Prism Sound’s ADA-8 multichannel converter has been around for nearly 20 years, but according to the company, studios still consider it the standard, with it used in recording studios around the world from the likes of Disney, Sony, LucasFilm and Sterling Sound.

They’re not the only customers sticking with Prism Sound however, with Sting’s private Steerpike Studios in Wiltshire also enlisting the help of the company.

Sting’s recording engineer, Donal Hodgson, has been renovating the studios in recent months, with the Pro Tools rig being upgraded from HD to HDX.

“I was very keen to ensure that we could still use our ADA-8 converters with the new system so I ordered nine Pro Tools HDX cards from Prism Sound. I am delighted to say that, after changing the chips and the DIO interface cards, the converters worked first time,” says Donal.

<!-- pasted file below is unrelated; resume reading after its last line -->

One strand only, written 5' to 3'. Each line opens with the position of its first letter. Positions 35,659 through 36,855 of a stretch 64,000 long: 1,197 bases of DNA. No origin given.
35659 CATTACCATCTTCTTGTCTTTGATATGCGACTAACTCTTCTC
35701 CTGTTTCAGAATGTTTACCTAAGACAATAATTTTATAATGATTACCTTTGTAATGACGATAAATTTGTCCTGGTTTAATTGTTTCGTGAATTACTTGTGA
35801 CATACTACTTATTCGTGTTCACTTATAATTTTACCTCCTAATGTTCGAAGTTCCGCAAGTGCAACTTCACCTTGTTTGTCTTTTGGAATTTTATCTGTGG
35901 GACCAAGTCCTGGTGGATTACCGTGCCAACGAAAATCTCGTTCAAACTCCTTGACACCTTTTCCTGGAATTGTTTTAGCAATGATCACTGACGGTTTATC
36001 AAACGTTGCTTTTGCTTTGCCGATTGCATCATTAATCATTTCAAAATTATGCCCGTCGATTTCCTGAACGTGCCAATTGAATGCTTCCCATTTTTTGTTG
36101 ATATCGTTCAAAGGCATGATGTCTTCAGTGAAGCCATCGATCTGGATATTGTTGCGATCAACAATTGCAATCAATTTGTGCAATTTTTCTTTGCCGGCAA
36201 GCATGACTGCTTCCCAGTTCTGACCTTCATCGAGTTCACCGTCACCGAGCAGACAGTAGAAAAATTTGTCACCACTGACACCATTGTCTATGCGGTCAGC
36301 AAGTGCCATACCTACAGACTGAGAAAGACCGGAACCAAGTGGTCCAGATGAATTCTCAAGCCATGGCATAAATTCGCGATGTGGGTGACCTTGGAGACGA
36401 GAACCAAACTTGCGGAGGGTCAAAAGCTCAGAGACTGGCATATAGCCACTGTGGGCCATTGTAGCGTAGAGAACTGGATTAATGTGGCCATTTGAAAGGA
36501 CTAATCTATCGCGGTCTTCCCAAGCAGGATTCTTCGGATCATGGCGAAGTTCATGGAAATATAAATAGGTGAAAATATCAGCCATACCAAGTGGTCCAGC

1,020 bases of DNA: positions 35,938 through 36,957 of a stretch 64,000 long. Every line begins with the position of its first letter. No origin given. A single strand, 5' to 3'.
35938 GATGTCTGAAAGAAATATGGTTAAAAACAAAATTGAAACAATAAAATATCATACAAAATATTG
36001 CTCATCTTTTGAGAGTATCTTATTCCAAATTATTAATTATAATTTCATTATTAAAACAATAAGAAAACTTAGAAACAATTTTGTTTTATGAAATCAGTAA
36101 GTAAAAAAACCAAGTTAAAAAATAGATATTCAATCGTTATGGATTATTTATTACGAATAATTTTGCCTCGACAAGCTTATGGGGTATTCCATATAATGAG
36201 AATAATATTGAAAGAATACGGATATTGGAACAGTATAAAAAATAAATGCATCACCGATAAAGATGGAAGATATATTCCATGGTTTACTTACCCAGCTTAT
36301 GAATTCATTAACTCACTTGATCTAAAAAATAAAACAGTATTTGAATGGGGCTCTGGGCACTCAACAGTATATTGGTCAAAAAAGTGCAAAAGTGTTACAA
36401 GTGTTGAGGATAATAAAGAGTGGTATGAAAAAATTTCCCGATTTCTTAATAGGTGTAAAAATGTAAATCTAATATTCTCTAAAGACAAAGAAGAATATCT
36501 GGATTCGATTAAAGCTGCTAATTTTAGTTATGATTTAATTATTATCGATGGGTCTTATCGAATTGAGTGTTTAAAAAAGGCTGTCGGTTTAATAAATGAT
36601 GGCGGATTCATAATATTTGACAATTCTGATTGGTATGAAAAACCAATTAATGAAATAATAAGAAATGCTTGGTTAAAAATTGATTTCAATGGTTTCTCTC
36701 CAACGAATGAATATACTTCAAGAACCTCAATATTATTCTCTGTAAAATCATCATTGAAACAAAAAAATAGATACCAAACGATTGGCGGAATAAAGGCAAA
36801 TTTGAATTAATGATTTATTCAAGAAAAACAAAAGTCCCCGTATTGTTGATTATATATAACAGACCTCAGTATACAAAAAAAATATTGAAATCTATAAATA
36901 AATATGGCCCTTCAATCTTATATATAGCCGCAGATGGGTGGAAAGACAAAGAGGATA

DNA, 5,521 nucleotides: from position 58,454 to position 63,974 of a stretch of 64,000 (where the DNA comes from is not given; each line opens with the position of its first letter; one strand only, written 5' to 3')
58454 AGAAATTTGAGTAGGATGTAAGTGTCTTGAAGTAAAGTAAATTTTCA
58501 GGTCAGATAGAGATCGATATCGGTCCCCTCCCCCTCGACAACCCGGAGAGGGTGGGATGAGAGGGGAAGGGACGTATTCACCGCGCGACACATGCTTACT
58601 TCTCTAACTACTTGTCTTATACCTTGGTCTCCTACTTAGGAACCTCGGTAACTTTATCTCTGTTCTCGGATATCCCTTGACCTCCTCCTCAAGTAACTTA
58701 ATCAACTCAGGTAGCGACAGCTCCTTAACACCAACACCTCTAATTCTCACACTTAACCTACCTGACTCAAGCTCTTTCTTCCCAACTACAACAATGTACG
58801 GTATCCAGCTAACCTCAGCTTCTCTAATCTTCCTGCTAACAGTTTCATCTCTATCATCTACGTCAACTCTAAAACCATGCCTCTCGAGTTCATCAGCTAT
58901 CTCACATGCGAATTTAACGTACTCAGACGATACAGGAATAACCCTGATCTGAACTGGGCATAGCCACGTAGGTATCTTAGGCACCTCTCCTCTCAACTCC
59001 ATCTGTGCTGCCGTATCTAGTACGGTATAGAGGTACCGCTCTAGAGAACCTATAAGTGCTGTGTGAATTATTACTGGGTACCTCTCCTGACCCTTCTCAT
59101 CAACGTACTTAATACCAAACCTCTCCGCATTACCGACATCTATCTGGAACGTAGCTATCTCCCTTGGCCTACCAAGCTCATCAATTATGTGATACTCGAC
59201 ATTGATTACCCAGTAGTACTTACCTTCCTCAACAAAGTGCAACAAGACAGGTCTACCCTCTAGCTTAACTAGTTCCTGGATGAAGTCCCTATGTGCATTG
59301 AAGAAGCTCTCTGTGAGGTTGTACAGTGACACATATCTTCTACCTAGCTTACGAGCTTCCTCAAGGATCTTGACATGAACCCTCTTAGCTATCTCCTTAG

Prism Sound launched its HDX compatible interface cards 18 months ago as a direct response to the changes Avid was making to its Pro Tools system.

“The release of Pro Tools V11 on HD Native and HDX hardware saw the legacy Digidesign 96 and 192 interfaces no longer supported on these Pro Tools hardware and software systems,” says Graham Boswell, sales and marketing director for Prism Sound.

“Avid also declared that Pro Tools V10 software would be the last to support these legacy interfaces. Our response was to create the Prism Sound HDX compatible interface card. This connects directly with the Pro Tools|HDX interface cards and emulates the behaviour of the Avid HD I/O interfaces, allowing Prism Sound conversion quality with Pro Tools software. Each card allows the connection of 8 channels of digital audio. With four cards in two ADA-8 units, a 32-channel recording system is possible,” he continues.

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